Baldwin Introduces Bills to Support Working Students and Career & Technical Education
WASHINGTON, D.C. – U.S. Senator Tammy Baldwin today introduced two bills to address student debt and college affordability in America. Senator Baldwin led efforts in the Senate to support students who work their way through school and students enrolled in Career and Technical Education (CTE) programs.
“I have heard firsthand from students and graduates struggling with the cost of higher education in America. Student loan debt is holding back an entire generation and creating a drag on economic growth for our country,” said Senator Baldwin. “Making college affordable is one of the most important steps we can take toward building a strong path to the middle class for all Americans. I’m proud to introduce legislation to help ensure that more students, in particular those who work while in school, have the opportunity to earn an affordable higher education, attain important in-demand skills, and succeed in the workforce.”
Senator Baldwin recently traveled across Wisconsin, meeting with students and recent graduates who are struggling with the cost of a higher education. In August, Senator Baldwin’s College Affordability Roundtable at Chippewa Valley Technical College in Eau Claire was joined by higher education administrators, education policy experts, as well as CVTC and UW-Eau Claire students.
Nearly 40 million Americans have outstanding student loans. According to data from the Federal Reserve, student loan debt totals more than $1.2 trillion across the country. The rising debt load makes it more difficult for young professionals to purchase homes, automobiles, and other goods, creating a huge drag on the overall economy.
Currently, students who work while attending school often are eligible for less financial aid due to their work income. Senator Baldwin’s Working Student Act will allow students that must work while in college to complete their degrees more quickly and with less debt. The new legislation increases the amount working students can earn without that income counting against them in accessing need-based federal financial aid, including Pell Grants. This legislation is cosponsored by U.S. Senators Sherrod Brown (D-OH), Bob Casey (D-PA), Tim Kaine (D-VA) and Jack Reed (D-RI) and supported by National Education Association (NEA), American Federation of Teachers (AFT), Center for Law and Social Policy (CLASP), The Institute of College Access and Success (TICAS), DEMOS, United States Student Association (USSA), Wisconsin Technical College System, Wisconsin Education Association Council (WEAC), University of Wisconsin-Madison and One Wisconsin Now. Read what supporters of the Working Student Act are saying here.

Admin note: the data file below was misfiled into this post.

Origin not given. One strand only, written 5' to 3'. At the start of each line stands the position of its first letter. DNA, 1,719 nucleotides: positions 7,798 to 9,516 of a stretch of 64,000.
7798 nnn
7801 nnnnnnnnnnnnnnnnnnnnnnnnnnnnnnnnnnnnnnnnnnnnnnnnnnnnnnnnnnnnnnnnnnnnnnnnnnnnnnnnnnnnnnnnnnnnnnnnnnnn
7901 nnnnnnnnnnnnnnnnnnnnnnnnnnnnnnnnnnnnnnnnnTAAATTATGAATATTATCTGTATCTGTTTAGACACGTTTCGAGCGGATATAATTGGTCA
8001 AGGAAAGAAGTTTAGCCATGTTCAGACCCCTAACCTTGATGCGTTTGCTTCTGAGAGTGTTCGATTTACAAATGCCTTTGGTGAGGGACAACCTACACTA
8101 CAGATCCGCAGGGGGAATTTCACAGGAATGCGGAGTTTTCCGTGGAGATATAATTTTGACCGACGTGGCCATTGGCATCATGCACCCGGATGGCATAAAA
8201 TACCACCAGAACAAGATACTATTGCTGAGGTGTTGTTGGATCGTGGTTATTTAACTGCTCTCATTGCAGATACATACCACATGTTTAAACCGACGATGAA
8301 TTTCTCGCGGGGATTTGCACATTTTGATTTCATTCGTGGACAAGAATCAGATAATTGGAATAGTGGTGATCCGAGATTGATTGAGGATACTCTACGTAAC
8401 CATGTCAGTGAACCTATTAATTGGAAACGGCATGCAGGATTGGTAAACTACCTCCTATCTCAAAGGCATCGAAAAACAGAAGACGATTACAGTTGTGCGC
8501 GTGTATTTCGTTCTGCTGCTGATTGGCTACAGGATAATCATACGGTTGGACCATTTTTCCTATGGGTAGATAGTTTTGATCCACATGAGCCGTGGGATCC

“The Working Student Act is a vital piece to ensuring that all students, regardless of circumstance, have a chance to pursue the dream of a college degree,” said NEA President Lily Eskelsen García. “I commend Senator Baldwin for once again tackling the issue of college affordability and helping to level the playing field for those students who have to work their way through college.”
"The Working Student Act will provide solid financial relief as well as time relief to students attending college who rely on part-time work to help fund their education,” said UW-Madison Director of Financial Aid Susan Fischer. “This act will help reduce if not eliminate the Catch-22 that our students currently experience when their very modest earnings reduce their financial aid the following year."
"Everyone deserves a fair shot at higher education, and Senator Baldwin understands that. Through the Working Student Act, students can complete their degrees more quickly and with less debt. The result is a stronger economy and stronger communities,” said Racine, Wisconsin Teacher and Wisconsin Education Association Council (WEAC) President Betsy Kippers. “Wisconsin educators urge elected officials to embrace this common sense approach to the dilemma today’s students face when it comes to the escalating cost of higher education."